You can expect a post on the book I’m currently reading at the moment on Friday. If you always want to know what I’m reading or some of the books I have read, send me a friend request on Goodreads. Don’t be shy. Because I’m human too, I’m not always the greatest at updating on there. Oops.

Here’s another thing to look forward to this Friday: March 20th marks the first day of spring. Yay. It’s also sadly the last weekday of my break from school. Boo.

I’d be more than happy to participate in other blogging events so if you created one, let me know in the comments below.

Happy blogging!


What Writers Do Best

There are many things writers can do that others can’t do. It’s probably more correct to say writers outdo non-writers in…

Refusing to speak to people for days on end.

Sorry mom, dad. And my dearest apologies to anyone who once worried whether I dropped off the face of this earth. Now you know.

Imagining scenarios that will never, ever happen in real life.

Every day, night, hour, minute, second. Everything my mind conjures up is literally impossible.

Observing human beings from the way they talk to the way they breathe. 

I’ve been wrongfully called a “stalker” and a “creep”. Non-writers are so silly sometimes.

Personal Reflection

Respect Yourself And The People Around You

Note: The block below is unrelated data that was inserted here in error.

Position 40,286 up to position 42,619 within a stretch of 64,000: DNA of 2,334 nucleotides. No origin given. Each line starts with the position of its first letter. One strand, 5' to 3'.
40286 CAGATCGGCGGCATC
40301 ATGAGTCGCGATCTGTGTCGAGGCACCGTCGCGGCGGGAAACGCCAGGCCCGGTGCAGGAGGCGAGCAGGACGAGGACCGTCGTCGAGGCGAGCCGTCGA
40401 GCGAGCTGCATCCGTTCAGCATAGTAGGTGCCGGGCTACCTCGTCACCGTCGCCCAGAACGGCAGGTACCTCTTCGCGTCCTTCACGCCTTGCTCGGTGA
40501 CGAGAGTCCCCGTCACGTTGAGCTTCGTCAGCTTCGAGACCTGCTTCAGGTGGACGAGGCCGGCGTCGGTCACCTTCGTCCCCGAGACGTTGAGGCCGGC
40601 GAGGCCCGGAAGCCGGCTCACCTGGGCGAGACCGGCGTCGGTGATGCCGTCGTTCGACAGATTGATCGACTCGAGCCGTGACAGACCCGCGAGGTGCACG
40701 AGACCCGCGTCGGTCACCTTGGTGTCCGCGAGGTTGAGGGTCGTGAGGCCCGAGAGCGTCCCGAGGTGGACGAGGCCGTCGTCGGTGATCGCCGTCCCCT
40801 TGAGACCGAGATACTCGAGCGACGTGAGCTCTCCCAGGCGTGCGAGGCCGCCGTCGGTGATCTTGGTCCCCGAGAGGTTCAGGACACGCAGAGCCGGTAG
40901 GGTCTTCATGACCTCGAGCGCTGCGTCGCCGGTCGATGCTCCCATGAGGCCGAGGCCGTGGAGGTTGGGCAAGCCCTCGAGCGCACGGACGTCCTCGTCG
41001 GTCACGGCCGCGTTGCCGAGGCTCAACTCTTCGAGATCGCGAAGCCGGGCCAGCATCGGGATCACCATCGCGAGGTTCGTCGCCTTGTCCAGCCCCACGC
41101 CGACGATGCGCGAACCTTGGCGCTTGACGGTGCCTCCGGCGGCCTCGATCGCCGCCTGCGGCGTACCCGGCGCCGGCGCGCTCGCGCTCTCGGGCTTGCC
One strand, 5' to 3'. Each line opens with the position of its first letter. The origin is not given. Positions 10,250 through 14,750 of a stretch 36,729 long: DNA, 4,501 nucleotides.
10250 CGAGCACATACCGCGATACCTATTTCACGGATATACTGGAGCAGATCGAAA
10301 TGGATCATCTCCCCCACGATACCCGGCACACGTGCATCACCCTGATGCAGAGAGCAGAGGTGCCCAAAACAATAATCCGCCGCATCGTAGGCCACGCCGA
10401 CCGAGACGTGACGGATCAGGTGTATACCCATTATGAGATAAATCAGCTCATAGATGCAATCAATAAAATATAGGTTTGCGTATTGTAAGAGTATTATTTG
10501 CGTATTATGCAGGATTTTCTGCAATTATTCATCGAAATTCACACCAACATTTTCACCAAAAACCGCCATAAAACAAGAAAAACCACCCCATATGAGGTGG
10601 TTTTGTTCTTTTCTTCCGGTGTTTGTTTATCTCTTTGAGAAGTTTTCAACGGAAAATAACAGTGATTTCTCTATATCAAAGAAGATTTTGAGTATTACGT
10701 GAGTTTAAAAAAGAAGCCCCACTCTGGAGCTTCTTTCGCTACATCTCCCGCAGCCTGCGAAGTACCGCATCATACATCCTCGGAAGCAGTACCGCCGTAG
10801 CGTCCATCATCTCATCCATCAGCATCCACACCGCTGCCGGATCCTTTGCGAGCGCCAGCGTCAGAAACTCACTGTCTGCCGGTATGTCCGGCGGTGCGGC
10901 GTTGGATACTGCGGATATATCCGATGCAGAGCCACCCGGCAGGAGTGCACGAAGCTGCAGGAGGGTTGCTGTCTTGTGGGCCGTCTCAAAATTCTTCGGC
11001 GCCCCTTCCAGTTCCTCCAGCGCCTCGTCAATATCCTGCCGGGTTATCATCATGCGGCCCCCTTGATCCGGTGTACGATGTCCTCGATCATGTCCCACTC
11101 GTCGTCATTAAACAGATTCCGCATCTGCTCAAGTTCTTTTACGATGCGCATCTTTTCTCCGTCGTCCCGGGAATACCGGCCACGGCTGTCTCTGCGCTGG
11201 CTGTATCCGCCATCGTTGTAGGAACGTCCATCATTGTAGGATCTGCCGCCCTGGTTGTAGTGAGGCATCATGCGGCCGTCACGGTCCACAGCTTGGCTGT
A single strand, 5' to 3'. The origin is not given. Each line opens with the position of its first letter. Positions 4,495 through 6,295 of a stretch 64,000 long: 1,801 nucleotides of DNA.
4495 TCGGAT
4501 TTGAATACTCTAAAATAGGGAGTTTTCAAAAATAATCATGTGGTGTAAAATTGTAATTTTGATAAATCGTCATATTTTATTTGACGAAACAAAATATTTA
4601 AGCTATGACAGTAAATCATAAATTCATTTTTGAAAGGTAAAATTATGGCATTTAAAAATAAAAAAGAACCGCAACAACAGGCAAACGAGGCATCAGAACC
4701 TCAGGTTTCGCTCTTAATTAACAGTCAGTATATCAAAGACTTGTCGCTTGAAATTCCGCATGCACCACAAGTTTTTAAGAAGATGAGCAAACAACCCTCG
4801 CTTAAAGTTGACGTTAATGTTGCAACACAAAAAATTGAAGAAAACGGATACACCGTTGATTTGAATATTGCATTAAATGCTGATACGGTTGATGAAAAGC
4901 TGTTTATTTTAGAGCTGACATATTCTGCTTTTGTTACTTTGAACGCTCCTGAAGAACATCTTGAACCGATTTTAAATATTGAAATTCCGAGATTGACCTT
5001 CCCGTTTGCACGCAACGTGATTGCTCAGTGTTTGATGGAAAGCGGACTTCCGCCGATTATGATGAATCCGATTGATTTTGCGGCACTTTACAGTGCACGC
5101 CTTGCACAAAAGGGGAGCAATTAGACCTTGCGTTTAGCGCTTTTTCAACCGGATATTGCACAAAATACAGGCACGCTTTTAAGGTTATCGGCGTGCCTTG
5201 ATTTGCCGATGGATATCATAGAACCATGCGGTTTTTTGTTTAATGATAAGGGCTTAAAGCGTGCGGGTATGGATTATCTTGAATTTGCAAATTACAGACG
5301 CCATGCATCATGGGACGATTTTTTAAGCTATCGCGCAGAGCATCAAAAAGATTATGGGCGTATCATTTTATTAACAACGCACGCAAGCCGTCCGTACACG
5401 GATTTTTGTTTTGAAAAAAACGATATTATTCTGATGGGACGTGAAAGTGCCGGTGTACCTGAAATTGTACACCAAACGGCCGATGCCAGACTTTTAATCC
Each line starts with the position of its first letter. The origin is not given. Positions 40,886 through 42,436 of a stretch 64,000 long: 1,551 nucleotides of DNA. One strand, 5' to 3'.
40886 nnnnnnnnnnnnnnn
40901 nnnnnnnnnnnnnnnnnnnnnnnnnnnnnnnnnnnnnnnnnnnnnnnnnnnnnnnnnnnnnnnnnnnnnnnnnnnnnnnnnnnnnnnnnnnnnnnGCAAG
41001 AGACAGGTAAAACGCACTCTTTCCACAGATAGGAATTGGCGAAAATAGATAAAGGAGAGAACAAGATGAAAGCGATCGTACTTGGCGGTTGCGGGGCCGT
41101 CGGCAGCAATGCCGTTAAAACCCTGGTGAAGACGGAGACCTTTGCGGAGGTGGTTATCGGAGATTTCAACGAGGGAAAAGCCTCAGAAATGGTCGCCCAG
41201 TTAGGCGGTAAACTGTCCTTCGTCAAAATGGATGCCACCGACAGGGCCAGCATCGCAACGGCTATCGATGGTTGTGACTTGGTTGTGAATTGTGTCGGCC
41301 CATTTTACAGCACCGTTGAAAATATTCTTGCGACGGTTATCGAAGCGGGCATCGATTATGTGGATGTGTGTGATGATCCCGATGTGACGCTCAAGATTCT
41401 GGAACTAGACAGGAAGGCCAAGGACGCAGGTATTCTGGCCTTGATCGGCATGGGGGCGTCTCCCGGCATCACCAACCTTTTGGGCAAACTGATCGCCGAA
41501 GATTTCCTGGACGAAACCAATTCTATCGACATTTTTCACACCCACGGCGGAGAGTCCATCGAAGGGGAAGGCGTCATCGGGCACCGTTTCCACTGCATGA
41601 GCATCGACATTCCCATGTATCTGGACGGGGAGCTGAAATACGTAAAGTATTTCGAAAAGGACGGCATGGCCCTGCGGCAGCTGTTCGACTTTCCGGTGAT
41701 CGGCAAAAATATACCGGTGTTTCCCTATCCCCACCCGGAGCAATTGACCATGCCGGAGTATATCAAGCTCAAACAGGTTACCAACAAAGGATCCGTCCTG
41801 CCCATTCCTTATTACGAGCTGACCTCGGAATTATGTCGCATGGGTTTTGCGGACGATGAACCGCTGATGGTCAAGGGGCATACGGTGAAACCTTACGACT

I cannot stand people who don’t respect themselves. These people make no sense to me.

We are all human beings. I get it. Still if you make a mistake and just happen to tarnish your reputation, you owe it to yourself to rectify your wrongdoings.

I hate to rant and take my anger out on my fellow readers whom have done nothing wrong. Still, I learned early on that to succeed in any industry, you must respect yourself and the people around you. And if you make a mistake, admit to it. Don’t play the denial game.

Now that I am writing about it, I could go on and on about the idea of respect. But I won’t because I respect my readers and ultimately, myself. Wouldn’t want to tarnish my reputation since I’ve built a good rapport through hard work, commitment, and respect.

Have a good weekend everyone.


How To Get To Know A Writer Better

Who better to give you advice on getting to know a writer better than an actually writer herself. This is for anybody who wants to know more about writers or anyone who is puzzled by the existence and enigma that is the writer. Maybe you’re in love with a writer. Maybe you want to get on their good side. Maybe you need insider information on a particular writer. Whatever the case may be, I hope one, if not all, of the following will aid you on your quest to uncover the truth.